The north entrance next to the cleaning supplies closet had a door that was stuck open and an older couple was pulling with all their might to shut it. It is a motorized door so I rushed over to help. The door was stuck on a floor mat. I said to myself, “Self, time for that coffee and that prayer,” but sadly that was not the case. A woman approached me, unable to find the flowers for the altar that had been delivered that morning. We checked the usual drop-off points – which are at opposite ends of the church. No luck. I walked down a side hallway.
“The end of my sermon!” I thought to myself. “I still don’t feel good about it!”
I resolved to put the coffee and the bulletins on hold and make it to my office. I was at the door when a man informed me that mail was piled up in the floor by the front office and it might distract visitors and give off the impression that we put things off or don’t care. Though I was frustrated, I agreed with him and we got the mail put away. At this point the senior pastor walked past me on his way to the sanctuary.
“The first service is beginning. We haven’t met yet. Let’s pray for each other separately.”
Fair enough. I don’t often get to see the good and faithful saints in our early traditional service, so I made my way to the sanctuary for opening announcements and the passing of the peace of Christ. I entered the sanctuary and stood at the back. That was where a woman found me. Her projector wasn’t working in her Sunday School classroom and she needed some assistance. I obliged and we quickly solved the problem.
I was late to band practice, late to Sunday School, still hated the end of my sermon, and luckily we all survived and even had a record-giving Sunday and some new professions of faith. Church happened and saints responded in spite of my ritual being interrupted. However, it was in that moment that I realized how heavily I was depending on the same ritual taking place without deviation, and how the little deviations of the week and of that morning put me in a cloud of unknowing. I was singing and dancing, to be sure, but the melody was different and the syncopation had me tripping over my best laid plans.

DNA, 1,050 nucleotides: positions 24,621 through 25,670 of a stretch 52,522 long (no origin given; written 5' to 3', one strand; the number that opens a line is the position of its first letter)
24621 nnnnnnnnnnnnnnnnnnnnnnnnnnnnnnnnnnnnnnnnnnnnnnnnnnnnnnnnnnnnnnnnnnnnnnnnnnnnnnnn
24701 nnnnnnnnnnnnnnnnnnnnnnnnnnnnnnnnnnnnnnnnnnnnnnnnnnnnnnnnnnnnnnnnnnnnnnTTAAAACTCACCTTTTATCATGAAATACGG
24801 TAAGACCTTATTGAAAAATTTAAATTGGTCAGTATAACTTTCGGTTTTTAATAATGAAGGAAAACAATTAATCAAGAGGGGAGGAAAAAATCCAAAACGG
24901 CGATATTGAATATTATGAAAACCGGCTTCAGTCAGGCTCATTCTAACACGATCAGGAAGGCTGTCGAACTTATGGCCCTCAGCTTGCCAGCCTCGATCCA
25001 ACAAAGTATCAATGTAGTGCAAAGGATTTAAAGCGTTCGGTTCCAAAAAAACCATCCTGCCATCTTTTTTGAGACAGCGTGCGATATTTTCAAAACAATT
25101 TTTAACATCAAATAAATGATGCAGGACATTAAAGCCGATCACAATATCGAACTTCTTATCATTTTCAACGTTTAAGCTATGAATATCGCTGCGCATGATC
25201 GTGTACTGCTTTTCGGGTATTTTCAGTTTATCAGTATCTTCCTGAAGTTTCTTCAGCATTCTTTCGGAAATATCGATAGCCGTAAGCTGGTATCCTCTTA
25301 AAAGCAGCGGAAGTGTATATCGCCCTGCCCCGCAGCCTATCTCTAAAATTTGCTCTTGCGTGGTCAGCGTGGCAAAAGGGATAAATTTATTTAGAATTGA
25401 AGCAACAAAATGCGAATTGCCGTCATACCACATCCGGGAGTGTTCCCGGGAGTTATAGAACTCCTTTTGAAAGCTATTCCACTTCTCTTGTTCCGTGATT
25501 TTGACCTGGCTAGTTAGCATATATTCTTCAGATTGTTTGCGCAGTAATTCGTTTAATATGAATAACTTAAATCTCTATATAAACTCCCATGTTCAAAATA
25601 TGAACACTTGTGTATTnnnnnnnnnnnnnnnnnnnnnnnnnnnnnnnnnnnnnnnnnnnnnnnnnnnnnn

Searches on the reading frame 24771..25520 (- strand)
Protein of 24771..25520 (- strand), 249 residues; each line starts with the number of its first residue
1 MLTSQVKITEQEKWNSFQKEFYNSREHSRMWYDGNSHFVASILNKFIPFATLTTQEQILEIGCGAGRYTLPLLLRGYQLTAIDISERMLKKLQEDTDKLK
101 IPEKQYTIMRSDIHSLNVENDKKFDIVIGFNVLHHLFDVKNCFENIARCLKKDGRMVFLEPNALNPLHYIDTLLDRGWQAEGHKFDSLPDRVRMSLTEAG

This morning I was forced to ask myself, “What can be done to ensure that worship, fellowship, mission, and Christian community take place in the midst of confusion, and what can I proactively do to prevent that confusion instead of reacting to it after it has already occurred?”
This, friends, is the question that will be answered over the next four weeks in the first-ever blog series at adamshahan.com. It will be called “Interwoven: Evolving From Reactive to Proactive Ministry” and will look at eight areas of the church experience that play into participation in the family of God on our days of primary worship.
PREACHING: INTERWOVEN, RESURRECTION, OPEN-ENDED | Monday, Oct. 14th
WORSHIPING: SINGING, READING, MOVING, GIVING, PRAYING | Friday, Oct. 18th
WELCOMING: PARKING LOT (AND BEFORE) TO PEW (AND AFTER) | Monday, Oct. 21st
PARKING: FIRST-CLASS VERSUS SECOND-RATE | Friday, Oct. 25th
BUILDING: EYES TO SEE AND EARS TO HEAR | Monday, Oct. 28th
BUDGETING: PERMISSION-GIVING VERSUS RESTRICTION-SETTING | Friday, Nov. 1st
EDUCATING: HOLISTIC VERSUS FULL OF HOLES | Monday, Nov. 4th
COMMUNICATING: OVER-SATURATING AND SACRAMENTS | Friday, Nov. 8th
I leave you with two reflections, one from my ritual and one from my story, as we prepare to journey together into this series:
1. My ritual shoves morning prayer into the middle for expediency instead of beginning and ending with prayer. Prayers are the veritable inclusios, the bookends, of Sunday mornings.
2. The flowers were sitting in the one place we hadn’t looked … on the altar. There’s a sermon in there somewhere.